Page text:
Director Ning Hao and star Andy Lau re-team for this savvy film industry satire

The Movie Emperor

Source: Courtesy of BIFF

The Movie Emperor

Dir: Ning Hao. China. 2023. 102mins

What is a megastar without critical kudos? How do old-school celebrities, with their old-school sense of entitlement, negotiate our brave new world of social media juries and needy, aggressive fan culture? How massive do you have to be to persuade a luxury hotel to accommodate your pet pig? These are just some of the questions raised in Ning Hao’s rambling, bittersweet film industry satire, which features a flavorsome Andy Lau Tak-wah as an on-the-wane celebrity actor keen to reboot his brand.

There is a brittle fragility in this account of an arrogant, out-of-touch star

Densely packed with references to Lau’s career and to Hong Kong and Chinese mainland films and celebrity culture, The Movie Emperor is a film that has been precision-engineered for local audiences. Elsewhere, outside of diaspora markets, it will likely reach out to more specialised niches after a fall festival run which started in Toronto and ends with closing Busan – fans of Asian cinema, late-night urban arthouse slots – before nuzzling into a streamer berth.

While there are more than a few China-specific in-jokes here, Hao’s knowing comedy makes a good case for the cross-border universality of the world it portrays, one of viral video takedowns and crass digital moguls who are keen to sow kudos by throwing some money at legacy media. It’s not so much its local flavour that will hold The Movie Emperor back from wider distribution, more its halting storyline which soon, after the promising set-up, turns into series of incremental displays of a vain man’s hubris before the inevitable fall.

Andy Lau plays huge Hong Kong film star Dany Lau – a fig-leaf anagram that provides the first of a handful of laugh-out-loud moments. At the territory’s annual film awards, an outwardly sporting, inwardly fuming Dany is corralled into accepting the best actor award given to his rival nominee Jackie Chan – similarly fig-leafed as ‘Chen’ – who did not even bother to turn up for the ceremony. If ‘Chen’ can get a statuette for playing a peasant, Dany reasons, so can he.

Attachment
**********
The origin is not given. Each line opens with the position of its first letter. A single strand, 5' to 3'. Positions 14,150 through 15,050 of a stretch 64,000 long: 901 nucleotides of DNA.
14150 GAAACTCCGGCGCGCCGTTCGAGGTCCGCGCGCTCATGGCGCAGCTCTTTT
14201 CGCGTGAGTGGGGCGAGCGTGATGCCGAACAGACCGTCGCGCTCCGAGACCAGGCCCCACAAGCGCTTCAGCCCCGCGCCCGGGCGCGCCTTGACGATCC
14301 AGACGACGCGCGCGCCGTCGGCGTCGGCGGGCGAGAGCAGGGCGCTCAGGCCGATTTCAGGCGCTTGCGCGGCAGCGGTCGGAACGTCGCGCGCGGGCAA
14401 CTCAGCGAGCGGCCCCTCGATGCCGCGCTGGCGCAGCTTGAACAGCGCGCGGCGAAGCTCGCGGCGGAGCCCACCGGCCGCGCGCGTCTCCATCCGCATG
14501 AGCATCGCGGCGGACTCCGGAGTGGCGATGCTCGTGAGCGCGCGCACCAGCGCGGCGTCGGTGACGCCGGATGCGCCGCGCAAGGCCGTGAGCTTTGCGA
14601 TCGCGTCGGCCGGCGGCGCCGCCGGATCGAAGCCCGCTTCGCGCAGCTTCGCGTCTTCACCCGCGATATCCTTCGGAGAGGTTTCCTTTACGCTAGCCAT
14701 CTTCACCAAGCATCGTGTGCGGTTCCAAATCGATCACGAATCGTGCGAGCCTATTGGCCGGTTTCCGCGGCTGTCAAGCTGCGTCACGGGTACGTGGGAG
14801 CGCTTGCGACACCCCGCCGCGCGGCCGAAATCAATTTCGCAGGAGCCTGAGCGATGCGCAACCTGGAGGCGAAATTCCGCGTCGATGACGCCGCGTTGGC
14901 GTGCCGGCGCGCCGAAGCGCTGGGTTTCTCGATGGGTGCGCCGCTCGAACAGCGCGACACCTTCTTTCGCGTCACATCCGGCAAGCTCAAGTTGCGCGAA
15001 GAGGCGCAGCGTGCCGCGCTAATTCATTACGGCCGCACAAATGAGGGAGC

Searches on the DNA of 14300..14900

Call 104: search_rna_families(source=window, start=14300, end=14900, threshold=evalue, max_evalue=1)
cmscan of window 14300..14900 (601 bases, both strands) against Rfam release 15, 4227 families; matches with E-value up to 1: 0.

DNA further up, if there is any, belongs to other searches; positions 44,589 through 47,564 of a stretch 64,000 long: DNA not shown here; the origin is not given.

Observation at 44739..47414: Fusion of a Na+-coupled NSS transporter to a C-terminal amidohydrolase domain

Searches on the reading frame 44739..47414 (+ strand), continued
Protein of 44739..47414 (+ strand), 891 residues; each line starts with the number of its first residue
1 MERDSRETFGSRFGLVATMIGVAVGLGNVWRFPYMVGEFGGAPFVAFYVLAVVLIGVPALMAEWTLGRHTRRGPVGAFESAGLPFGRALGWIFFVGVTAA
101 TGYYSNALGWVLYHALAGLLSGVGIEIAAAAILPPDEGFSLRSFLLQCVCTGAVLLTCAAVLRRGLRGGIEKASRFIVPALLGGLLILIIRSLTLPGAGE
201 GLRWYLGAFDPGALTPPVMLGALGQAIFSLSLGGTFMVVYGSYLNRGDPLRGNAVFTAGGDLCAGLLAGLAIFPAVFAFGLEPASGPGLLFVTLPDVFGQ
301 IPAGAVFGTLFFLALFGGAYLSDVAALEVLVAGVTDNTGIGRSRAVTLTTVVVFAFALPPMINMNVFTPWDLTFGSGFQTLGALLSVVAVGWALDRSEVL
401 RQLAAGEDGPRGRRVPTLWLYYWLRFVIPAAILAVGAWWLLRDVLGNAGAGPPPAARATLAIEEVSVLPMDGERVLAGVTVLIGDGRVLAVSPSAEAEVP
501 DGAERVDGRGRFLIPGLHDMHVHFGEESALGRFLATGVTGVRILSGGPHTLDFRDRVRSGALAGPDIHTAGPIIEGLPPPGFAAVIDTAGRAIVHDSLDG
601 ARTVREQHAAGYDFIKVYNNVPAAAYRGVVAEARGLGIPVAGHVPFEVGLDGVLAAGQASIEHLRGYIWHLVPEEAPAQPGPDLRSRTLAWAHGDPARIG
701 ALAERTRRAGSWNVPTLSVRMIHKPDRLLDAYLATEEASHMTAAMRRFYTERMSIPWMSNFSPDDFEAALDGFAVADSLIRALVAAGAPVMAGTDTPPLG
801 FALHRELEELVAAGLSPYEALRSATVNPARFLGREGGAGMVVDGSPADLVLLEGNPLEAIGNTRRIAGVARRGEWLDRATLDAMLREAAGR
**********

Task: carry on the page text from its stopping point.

Against the advice of a long-suffering personal assistant and best friend substitute played engagingly by Pal Sinn, Dany accepts a role in a film by artsy director Lin Hao – a role that, in this meta-satire about today’s media metaverse, could only be taken by Ning Hao himself. To get into a foreign festival, Lin explains, a Chinese film needs to be about “cotton padded jackets”, just as a French film should be about “red wine and romance”. So it is that Dany finds himself all padded up, with a goatee and farmer’s tan, in a mainland agricultural province, shooting a sentimental story of everyday people.

There is a certain diffidence, even discomfort, in Hong Kong megastar Lau’s performance here - a brittle fragility in his account of an arrogant, out-of-touch star who is as tightly sealed in his celebrity bubble as he is in the hyperbaric oxygen chamber he gets his minions to set up for him wherever he travels. Keen to method-act his way into his character’s man-of-the-people mindset, Dany orders his team to check him into his personal equivalent of a hovel – a three-star hotel – but the hyperbaric chamber still follows along.

There is an odd disjunct as these situations pile up, between the film’s overt, even broad comic approach – Dany being chased by an angry pig farmer, or trying to master today’s youth-speak – and the melancholic undertow of a story that is about the end of an era; one in which stars had aura rather than crisis management teams, directors had creative control, and when romantic trysts were not torpedoed by the paranoia that somebody might be videoing the encounter. 

When Dany faces a serious social media backlash, it is because of a video he himself posted, one in which he was so proud of his action-hero performance that he missed the glaringly obvious animal-cruelty story embedded in the footage. (Some viewers may recall that Andy Lau himself was mobbed by fans in China’s rural southwest while shooting the 2015 road melodrama Lost and Love, in which he played a farmer, and that director Ning Hao became the target of an animal abuse controversy when a video of a caged dog was leaked from the set of his previous feature, Crazy Alien.)

There is plenty more for local audiences to unpack – including the many accents and dialects we hear. The rest of us will be playing guessing games at least some of the time, though one sly musical reference – a repeated motif that overtly cites Yumeji’s Theme from the ultimate Chinese festival-pleaser film, In The Mood For Love – should resonate pretty widely.

Production companies: Huanxi Media Group Ltd

International sales: CMC Pictures

Producers: Wang Yibing, Daniel Yu, Winnie Liao, Xing Aina

Screenplay: Liu Xiaodan, Wang Ang, Daniel Yu

Cinematography: Wang Boxue

Production design: Xu Guiting, Zhang Xiaobing

Editing: Du Yuan

Music: Raymond Wong, Russel C J Wong

Main cast: Andy Lau Tak-wah, Ning Hao, Pal Sinn, Rima Zeidan